First off you see the “jobProperties” that highlight the things you passed in via the POST. It does include some additional information about the job itself. Runtime, status, job id, and job name.

The other pieces of information describe the actual request including the full URL.

Lastly, you get an “output” object. This is a list of the NDJSON files and their resource type along with their full URL to the file in S3. This is important because if you want to do something with these files, you can.

A quick note on NDJSON. The first time I looked into the output of the files, I was a bit shocked that it wasn’t a single record in a file. I guess that shouldn’t have shocked me but it did. NDJSON is “Newline Delimited JSON” meaning that you have multiple records in a file separated by rn or n

The output in S3 will look like the below:

AWS HealthLake exports

Wrapping Up

That completes the discussion on the Callback and the underlying HealthLake exports in AWS that supports it. I’ve become a tremendous fan of HealthLake and believe that it fits a space of serious challenge in HealthCare. Data aggregation and interopability.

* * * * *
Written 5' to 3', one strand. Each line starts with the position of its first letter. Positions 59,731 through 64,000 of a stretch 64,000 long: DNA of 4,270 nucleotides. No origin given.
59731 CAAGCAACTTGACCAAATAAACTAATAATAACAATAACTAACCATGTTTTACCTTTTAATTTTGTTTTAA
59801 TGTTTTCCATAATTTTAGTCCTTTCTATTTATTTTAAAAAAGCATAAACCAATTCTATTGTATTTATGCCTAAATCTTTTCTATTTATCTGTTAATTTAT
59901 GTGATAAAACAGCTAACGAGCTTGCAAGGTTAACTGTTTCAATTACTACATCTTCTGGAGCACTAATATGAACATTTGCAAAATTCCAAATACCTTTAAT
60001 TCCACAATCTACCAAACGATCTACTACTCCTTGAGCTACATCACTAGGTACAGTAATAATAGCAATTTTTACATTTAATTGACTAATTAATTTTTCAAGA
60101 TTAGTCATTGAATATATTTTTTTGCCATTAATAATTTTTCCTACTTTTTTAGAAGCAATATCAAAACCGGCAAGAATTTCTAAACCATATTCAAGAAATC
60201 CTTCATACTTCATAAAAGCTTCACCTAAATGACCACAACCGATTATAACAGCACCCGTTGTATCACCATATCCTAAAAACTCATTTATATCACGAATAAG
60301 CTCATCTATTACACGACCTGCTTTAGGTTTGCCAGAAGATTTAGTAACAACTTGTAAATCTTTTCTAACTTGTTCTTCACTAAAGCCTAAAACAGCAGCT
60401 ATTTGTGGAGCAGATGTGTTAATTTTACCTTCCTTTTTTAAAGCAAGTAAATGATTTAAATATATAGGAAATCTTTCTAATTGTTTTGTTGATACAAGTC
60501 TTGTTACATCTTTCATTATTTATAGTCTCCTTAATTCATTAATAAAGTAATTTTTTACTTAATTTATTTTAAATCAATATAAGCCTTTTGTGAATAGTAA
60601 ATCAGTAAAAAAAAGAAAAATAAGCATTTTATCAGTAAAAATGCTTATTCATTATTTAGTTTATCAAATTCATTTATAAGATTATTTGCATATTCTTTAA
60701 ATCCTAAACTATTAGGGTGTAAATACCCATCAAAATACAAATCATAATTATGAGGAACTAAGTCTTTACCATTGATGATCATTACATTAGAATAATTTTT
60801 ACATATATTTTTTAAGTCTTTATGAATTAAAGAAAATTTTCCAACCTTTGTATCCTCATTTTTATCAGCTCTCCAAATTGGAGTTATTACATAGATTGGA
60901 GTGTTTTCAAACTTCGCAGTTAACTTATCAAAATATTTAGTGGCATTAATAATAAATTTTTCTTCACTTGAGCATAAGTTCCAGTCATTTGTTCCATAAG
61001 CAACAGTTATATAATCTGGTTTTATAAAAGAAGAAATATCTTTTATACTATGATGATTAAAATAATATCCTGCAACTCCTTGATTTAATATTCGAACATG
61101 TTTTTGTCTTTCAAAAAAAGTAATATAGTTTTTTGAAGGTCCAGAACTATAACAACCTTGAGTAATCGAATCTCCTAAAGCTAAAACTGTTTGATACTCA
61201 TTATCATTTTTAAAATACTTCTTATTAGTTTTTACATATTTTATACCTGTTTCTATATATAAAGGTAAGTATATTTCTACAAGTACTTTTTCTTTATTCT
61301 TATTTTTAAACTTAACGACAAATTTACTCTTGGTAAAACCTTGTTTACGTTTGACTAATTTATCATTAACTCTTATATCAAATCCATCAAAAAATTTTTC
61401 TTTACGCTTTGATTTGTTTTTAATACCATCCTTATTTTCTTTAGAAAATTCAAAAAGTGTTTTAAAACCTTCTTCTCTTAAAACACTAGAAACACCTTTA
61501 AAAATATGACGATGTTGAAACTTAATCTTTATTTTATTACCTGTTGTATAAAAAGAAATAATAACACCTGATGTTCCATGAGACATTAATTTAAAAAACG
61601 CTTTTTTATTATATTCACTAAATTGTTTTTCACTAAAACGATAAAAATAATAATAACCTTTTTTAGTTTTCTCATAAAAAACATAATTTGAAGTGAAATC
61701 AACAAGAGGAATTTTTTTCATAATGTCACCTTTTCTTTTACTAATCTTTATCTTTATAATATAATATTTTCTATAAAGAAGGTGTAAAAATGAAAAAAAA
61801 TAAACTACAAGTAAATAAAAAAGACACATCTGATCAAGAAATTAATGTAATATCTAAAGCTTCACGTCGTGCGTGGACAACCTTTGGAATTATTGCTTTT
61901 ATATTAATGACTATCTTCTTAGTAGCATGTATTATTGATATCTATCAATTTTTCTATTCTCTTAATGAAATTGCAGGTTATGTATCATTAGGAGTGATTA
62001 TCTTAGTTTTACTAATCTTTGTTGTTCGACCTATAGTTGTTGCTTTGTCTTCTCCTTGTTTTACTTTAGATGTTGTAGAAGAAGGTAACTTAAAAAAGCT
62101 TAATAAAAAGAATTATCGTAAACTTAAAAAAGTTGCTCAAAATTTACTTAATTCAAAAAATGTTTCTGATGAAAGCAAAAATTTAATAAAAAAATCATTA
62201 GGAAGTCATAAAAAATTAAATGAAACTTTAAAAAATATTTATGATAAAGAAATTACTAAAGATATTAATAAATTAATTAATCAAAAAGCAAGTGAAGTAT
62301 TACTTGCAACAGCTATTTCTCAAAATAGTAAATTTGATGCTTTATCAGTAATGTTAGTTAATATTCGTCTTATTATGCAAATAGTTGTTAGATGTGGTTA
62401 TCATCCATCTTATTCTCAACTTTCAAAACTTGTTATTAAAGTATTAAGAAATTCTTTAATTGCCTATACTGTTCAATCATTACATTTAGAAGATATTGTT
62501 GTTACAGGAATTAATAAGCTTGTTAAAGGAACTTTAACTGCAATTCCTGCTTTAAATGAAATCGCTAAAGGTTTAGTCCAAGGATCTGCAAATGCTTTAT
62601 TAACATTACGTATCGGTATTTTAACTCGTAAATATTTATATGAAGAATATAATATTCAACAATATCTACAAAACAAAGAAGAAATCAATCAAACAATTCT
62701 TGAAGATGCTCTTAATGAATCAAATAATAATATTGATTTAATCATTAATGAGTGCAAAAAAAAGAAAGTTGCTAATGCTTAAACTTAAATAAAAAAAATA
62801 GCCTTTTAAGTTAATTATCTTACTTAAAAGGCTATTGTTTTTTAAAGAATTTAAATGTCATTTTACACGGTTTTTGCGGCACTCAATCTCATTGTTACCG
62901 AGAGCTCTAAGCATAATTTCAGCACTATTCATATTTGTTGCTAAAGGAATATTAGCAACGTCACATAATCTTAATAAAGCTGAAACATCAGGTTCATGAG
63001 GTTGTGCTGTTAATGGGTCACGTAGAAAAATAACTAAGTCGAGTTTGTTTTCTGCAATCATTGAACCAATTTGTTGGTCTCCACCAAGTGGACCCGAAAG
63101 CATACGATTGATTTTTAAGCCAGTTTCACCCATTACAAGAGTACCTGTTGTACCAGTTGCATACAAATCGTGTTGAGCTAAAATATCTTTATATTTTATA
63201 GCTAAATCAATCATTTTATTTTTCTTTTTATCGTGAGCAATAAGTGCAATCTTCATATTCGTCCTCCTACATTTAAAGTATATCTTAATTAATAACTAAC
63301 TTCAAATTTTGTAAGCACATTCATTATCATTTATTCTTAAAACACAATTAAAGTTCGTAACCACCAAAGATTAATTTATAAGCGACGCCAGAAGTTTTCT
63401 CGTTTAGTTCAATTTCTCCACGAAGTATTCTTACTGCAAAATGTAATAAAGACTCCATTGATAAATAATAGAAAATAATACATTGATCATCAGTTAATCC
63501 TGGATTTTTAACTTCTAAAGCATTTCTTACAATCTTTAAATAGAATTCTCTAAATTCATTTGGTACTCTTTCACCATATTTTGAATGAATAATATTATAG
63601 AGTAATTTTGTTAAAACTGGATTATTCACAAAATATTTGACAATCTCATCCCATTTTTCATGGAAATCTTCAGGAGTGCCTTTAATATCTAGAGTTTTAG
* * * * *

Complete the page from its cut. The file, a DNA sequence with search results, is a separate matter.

By leveraging these new APIs from AWS, you can take advantage of an export capability that can support a variety of workloads. I hope you’ve got a better understanding of how it all comes together. If you want to dig into the full source for everything, here is the GitHub repository

Enjoy! And Happy Building!

Published by Benjamen Pyle

Benjamen is a genuine and resourceful technology creator with over 20 years of hands-on software development, team building and leadership experience. His passion is enabling technology teams to be their best by bridging modern technical design with outstanding business problem-solving. Recognized as an AWS Community leader in the areas of Event-Driven and Serverless Architecture, he brings multiple years of pragmatic experience designing and operating modern cloud-native and containerized solutions. When Benjamen doesn't have his head in the clouds, he's either playing golf with his wife and 2 boys or they are outside with their 12 paws.